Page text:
An FTIR spectroscopic study of hydrogen-bonding competition in entrainer-cosolvent mixtures
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In chemical separation processes such as supercritical extraction the use of an entrainer cosolvent can dramatically improve selectivity and yield. Ideally, in an extraction process, an entrainer cosolvent should complex with only the desired solute, pulling it from the feed. But not all cosolvents are entrainers, and a cosolvent that is effective in one application may not be effective in others. Often, competing hydrogen bonding interactions limit the effectiveness of an entrainer cosolvent. In this paper FTIR spectroscopy is used to study hydrogen bonding competition in solute/solvent/entrainer cosolvent mixtures. The extent of hydrogen bonding is determined from analysis of hydrogen-bonded and non-hydrogen-bonded infrared absorption peaks. Since these peaks overlap, curvefitting and Fourier self-deconvolution techniques are used to resolve them. Concentrations of monomeric and hydrogen-bonded species are modeled using the associated perturbed anisotropic chain theory (APACT). Using APACT it is shown that the equilibrium constant, derived from activities, can be written as the product of a temperature-dependent term and the ratio of concentrations: K=(RT)vIIC i vi . This gives a statistical mechanical basis for the empirical observation that for hydrogen-bonding equilibria, the ratio of concentrations is approximately equal to the ratio of activities.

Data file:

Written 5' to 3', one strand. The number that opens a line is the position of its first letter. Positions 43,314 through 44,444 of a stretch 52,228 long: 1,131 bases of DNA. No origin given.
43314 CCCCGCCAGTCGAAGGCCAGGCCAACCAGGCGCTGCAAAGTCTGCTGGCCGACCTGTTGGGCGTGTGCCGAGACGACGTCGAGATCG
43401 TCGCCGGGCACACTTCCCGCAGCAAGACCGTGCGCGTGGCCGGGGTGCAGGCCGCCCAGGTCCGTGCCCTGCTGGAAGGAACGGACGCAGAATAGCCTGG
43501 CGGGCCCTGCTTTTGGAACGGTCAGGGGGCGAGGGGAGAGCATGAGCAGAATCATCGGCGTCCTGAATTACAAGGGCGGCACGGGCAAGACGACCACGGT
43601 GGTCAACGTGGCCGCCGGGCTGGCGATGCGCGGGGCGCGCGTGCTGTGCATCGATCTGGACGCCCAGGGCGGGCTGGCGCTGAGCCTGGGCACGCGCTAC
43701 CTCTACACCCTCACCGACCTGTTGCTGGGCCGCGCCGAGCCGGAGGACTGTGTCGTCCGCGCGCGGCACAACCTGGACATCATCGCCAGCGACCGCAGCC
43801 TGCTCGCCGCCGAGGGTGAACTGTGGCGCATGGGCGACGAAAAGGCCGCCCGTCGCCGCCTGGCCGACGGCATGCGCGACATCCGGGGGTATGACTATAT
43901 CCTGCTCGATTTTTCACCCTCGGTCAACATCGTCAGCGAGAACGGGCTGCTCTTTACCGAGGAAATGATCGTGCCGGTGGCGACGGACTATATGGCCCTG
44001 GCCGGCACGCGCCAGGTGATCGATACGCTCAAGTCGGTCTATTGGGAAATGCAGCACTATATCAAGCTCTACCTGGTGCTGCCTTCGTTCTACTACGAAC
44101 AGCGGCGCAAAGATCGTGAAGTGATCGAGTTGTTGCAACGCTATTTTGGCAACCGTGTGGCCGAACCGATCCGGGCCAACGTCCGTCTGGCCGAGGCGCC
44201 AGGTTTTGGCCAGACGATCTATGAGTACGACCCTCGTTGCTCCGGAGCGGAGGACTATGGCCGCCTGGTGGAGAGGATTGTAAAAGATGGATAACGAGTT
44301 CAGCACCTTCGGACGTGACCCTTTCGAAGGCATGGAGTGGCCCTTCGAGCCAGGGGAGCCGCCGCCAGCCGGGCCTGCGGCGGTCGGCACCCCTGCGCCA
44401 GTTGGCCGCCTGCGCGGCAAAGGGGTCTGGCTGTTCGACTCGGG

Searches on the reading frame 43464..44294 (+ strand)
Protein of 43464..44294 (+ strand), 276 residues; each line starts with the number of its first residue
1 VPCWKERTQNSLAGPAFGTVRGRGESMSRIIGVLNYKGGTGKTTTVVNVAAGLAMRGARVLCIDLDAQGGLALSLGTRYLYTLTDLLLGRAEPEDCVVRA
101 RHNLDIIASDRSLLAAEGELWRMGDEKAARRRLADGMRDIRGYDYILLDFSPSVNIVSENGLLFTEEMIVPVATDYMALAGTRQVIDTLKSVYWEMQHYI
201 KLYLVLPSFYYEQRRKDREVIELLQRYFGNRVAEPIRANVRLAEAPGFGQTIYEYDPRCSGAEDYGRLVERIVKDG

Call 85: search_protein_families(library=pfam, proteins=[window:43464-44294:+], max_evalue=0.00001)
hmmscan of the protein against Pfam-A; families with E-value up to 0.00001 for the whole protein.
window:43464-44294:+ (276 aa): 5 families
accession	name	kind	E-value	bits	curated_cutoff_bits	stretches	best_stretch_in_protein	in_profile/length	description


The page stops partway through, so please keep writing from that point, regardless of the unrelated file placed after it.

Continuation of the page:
Key wordsentrainer FTIR hydrogen bonding supercritical
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